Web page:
Why do we like music? What makes a tune catchy? Come and discuss with award-winning popular science writer Philip Ball.
Thursday 2 December, 18.00 for 18:30-20:30
The Chemistry Centre, London W1J 0BA
£6 (includes drinks)
All human cultures seem to make music - today and through history. But why they do so, why music can excite deep passions, and how we make sense of musical sound at all are questions that have, until recently, remained profoundly mysterious.
Even with what appear to be the simplest of tunes, the brain is performing some astonishing gymnastics: finding patterns and regularities, forming interpretations and expectations that create a sense of aesthetic pleasure. The latest research in music psychology and brain science is piecing together the puzzle of how our minds understand and respond to music. Ranging from Bach fugues to Javanese gamelan, from nursery rhymes to heavy rock, Philip Ball interweaves philosophy, mathematics, history and neurology to reveal why music moves us in so many ways.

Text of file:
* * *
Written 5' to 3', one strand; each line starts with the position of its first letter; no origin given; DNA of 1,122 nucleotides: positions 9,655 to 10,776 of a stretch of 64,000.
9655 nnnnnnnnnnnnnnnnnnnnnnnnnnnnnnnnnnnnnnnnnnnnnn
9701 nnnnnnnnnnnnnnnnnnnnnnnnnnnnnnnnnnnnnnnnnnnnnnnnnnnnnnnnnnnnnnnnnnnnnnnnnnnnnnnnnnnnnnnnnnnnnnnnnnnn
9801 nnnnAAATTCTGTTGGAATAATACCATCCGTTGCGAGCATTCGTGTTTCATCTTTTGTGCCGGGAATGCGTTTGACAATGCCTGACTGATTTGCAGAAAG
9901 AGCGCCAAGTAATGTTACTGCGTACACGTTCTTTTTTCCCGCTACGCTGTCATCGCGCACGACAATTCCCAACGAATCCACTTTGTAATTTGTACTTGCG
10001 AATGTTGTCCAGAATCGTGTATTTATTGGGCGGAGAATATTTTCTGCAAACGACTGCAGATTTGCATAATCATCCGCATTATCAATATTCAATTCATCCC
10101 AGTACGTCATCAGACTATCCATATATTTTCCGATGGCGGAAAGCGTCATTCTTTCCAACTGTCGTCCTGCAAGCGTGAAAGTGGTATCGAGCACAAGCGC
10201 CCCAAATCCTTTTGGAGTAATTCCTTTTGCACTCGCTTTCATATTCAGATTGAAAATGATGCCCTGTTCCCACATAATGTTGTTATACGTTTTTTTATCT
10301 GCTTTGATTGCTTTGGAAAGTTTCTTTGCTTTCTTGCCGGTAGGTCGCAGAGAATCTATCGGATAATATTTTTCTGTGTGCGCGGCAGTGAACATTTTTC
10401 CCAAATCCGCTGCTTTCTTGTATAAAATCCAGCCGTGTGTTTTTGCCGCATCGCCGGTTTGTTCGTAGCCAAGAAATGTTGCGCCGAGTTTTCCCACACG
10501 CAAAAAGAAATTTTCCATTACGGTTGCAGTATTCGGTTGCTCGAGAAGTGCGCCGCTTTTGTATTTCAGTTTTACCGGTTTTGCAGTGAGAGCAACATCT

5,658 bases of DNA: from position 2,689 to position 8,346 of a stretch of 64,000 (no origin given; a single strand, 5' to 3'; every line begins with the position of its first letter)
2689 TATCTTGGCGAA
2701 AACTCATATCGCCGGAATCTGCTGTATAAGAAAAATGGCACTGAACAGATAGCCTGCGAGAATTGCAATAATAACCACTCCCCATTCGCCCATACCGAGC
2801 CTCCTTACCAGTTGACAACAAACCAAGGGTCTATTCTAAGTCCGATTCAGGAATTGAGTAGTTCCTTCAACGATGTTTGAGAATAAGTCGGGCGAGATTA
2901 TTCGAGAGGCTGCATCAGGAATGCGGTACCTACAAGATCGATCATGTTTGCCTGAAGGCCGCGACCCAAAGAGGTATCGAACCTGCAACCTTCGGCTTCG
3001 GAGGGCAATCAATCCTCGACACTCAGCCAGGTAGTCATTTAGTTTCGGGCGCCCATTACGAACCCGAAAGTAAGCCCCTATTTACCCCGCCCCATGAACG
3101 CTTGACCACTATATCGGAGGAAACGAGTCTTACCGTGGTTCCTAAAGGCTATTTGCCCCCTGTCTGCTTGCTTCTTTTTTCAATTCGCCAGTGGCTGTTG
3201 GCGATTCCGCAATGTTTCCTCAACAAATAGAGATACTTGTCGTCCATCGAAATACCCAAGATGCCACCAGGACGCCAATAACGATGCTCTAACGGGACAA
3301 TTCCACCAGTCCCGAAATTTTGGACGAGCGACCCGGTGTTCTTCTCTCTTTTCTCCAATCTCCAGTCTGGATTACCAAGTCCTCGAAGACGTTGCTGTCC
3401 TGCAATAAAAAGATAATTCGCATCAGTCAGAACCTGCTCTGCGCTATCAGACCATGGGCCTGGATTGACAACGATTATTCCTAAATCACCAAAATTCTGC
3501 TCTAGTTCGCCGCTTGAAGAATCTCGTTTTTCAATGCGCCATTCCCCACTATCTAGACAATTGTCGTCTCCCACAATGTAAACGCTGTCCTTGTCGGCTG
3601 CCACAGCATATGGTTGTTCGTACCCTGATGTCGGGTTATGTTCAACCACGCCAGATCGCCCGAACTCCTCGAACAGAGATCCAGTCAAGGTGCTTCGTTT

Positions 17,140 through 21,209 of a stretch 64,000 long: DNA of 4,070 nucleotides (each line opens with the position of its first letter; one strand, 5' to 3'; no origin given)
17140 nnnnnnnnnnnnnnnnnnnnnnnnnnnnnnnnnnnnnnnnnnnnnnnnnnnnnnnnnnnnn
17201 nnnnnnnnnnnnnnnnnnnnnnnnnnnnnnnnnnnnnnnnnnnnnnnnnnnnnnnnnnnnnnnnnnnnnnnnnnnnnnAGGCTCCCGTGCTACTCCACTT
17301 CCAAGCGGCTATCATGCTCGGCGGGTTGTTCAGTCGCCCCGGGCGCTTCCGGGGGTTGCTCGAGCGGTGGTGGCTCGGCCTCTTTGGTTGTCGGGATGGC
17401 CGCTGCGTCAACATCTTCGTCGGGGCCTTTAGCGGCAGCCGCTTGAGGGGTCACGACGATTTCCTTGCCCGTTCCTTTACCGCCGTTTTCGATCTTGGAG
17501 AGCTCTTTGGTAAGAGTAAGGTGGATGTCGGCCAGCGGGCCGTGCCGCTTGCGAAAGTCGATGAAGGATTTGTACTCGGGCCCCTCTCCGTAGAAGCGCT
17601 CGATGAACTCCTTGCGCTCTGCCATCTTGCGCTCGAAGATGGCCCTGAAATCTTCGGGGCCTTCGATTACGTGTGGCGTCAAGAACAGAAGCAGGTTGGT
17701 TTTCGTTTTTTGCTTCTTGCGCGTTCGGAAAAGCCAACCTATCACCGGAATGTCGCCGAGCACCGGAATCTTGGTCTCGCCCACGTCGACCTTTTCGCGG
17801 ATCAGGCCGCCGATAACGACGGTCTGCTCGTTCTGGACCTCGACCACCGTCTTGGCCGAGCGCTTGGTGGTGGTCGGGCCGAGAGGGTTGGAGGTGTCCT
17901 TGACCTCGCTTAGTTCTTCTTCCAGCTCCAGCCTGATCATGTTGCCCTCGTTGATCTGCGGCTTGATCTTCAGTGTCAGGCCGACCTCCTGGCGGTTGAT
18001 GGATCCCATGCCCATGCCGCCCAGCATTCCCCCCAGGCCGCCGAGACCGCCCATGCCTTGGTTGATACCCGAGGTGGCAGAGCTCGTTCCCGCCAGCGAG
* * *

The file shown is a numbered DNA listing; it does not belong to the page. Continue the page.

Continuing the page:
Ranging from Bach fugues to Javanese gamelan, from nursery rhymes to heavy rock, award-winning popular science author Philip Ball provides the first comprehensive, accessible survey of what is known - and what is still unknown - about how music works its magic, and why, as much as eating and sleeping, it seems indispensable to humanity.